US Dollar Jumps to a Two-Week High on Rising Treasury Yields
The US dollar rose versus most of its major rivals last week due to rising Treasury yields. The ICE US Dollar Index finished the week in positive territory, up 0.5% against its six major rivals.
US industrial production rose 0.5% in March, versus a revised 1% gain in February, and exceeded expectations of 0.4% growth. US business inventories were up 0.6% in February, in-line with estimates. Retail sales grew 0.6% in March, versus a 0.1% decline in February. Initial jobless claims fell 1,000 to 232,000 in the week ended April 14.
US housing starts rose 1.9% to an annualized rate of 1,319,000 in March, versus a revised 3.3% decline in February. Building permits were up 2.5% to an annual rate of 1,354,000 in March. The NAHB Housing Market Index declined to 69 for April, from a reading of 70 in March. The New York Empire State Manufacturing Index slipped to 15.8 in April, from 22.5 in March. The Philadelphia Fed Manufacturing Index climbed to 23.2 in April, from 22.3 in March, and topped market estimates of 20.1.
The euro fell to a two-week low against the US dollar, ahead of a European Central Bank (ECB) meeting in the upcoming week. The policymakers are likely to signal no change in interest rates. The euro tried to gain momentum versus the US dollar during the week; but found resistance around the 1.24 level and then moved lower.
The Eurozone’s current account surplus widened to €22.7 billion in February, from a revised €19.4 billion in the same month of the previous year. Eurozone’s consumer confidence indicator rose 0.3 points to a reading of 0.4 for April, exceeding expectations of -0.2.
Spanish trade deficit narrowed to €2.17 billion for February, from €2.61 billion in the same month of the previous year. Exports rose 2.3% to €22.59 billion, while imports grew 0.3% to €24.76 billion. German producer inflation rose to 1.9% year-over-year in March, versus 1.8% in February.
Italy’s trade surplus widened to €3.10 billion in February, from €1.88 billion in the same month last year. Current account surplus shrank to €0.84 billion for February, versus €1.49 billion in same month of 2017. Consumer prices rose 0.8% year-over-year in March, versus a preliminary estimate of a 0.9% gain.
The British pound started the week by rallying against the greenback; but plummeted following dovish comments from the Bank of England’s Governor Mark Carney. During the week, the UK currency fell around 1.3% versus the US dollar. UK unemployment rate slipped to 4.2% in the three months to February, from 4.3% in the September to November period. Retail sales declined 1.2% for March, versus a 0.8% rise in February.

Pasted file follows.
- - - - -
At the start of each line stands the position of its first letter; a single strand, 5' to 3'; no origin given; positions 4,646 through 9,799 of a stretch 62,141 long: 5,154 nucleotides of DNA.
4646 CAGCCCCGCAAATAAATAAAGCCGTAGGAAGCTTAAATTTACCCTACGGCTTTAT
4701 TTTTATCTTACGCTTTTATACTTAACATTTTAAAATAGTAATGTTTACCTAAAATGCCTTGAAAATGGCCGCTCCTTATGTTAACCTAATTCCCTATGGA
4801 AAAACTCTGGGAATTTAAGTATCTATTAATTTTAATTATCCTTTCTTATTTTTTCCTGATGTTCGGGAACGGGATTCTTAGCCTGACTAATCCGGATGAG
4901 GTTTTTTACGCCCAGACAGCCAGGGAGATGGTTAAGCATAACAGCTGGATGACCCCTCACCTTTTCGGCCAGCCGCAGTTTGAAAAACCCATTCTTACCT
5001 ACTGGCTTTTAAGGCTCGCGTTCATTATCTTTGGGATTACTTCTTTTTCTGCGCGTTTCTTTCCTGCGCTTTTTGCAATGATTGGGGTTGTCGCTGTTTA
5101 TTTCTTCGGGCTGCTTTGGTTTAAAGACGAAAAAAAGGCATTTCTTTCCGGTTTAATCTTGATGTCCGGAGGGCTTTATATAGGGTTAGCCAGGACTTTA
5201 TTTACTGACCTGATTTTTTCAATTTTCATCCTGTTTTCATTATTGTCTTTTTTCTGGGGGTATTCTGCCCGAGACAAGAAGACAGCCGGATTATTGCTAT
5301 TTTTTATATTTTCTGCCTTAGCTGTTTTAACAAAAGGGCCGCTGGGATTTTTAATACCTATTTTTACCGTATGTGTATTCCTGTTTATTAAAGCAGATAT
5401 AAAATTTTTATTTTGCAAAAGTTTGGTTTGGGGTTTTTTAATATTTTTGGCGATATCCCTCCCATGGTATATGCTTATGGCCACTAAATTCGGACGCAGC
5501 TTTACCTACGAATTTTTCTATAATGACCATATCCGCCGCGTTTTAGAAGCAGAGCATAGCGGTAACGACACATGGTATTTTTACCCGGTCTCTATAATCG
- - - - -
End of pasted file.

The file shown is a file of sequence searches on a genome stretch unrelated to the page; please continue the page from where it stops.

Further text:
The US dollar initially fell versus the Japanese yen, but pared losses and moved higher during the week. The US dollar settled at 107.65 at the end of the week. Japanese industrial production was flat in February, versus a revised 3.1% decline in the previous month. Consumer prices rose 1.1% year-over-year in March, versus a 1.5% rise in February.
The Chinese economy expanded 1.4% in the three months to March, down from 1.6% growth in the prior period and missing expectations of 1.5% growth. Industrial production rose 6.0% year-over-year in March, following 7.2% growth in the prior period. China’s retail sales rose 10.1% year-over-year in March, topping market expectations of a 9.7% gain.
Australia’s unemployment rate remained unchanged at 5.5% in March. The economy added 4,900 jobs in the month.
The US dollar initially slid versus the Canadian dollar; but recovered losses and rose again during the latter part of the week. Canada’s retail sales grew 0.4% in February, versus a revised 0.1% gain in the previous month. Consumer prices rose 2.3% year-over-year in March, compared to a 2.2% rise in February.
In the upcoming trading week, we see a number of high impact economic events, with the US GDP growth report for the first quarter headlining. Other key economic reports from the US include durable goods orders, Markit PMIs, S&P/Case-Shiller and FHFA home price index, existing and new home sales, University of Michigan’s consumer sentiment index, Chicago Fed National Activity Index and goods trade balance.
The UK will release reports on GDP growth for the first quarter, factory orders and GfK Consumer Confidence. The European Central Bank (ECB) will issue an update on monetary policy. Investors will also look forward to Markit PMI from Germany and France, Q1 GDP growth data from France and Spain; and inflation data from France and Spain.
The Bank of Japan will issue an update on its monetary policy. Japan will be releasing reports on retail sales, unemployment, industrial production, housing starts, Nikkei Manufacturing PMI and construction orders. Australia’s economic reports in the upcoming week include producer prices, inflation and foreign trade prices.
The US dollar fell versus the Canadian dollar to as low as around 1.25 last week. The greenback bounced back later in the week, especially with Canada reporting weak CPI figures and oil prices rising to the highest levels since 2014. The upward momentum in the US dollar could continue in the upcoming week, with resistance around the 1.2724 level.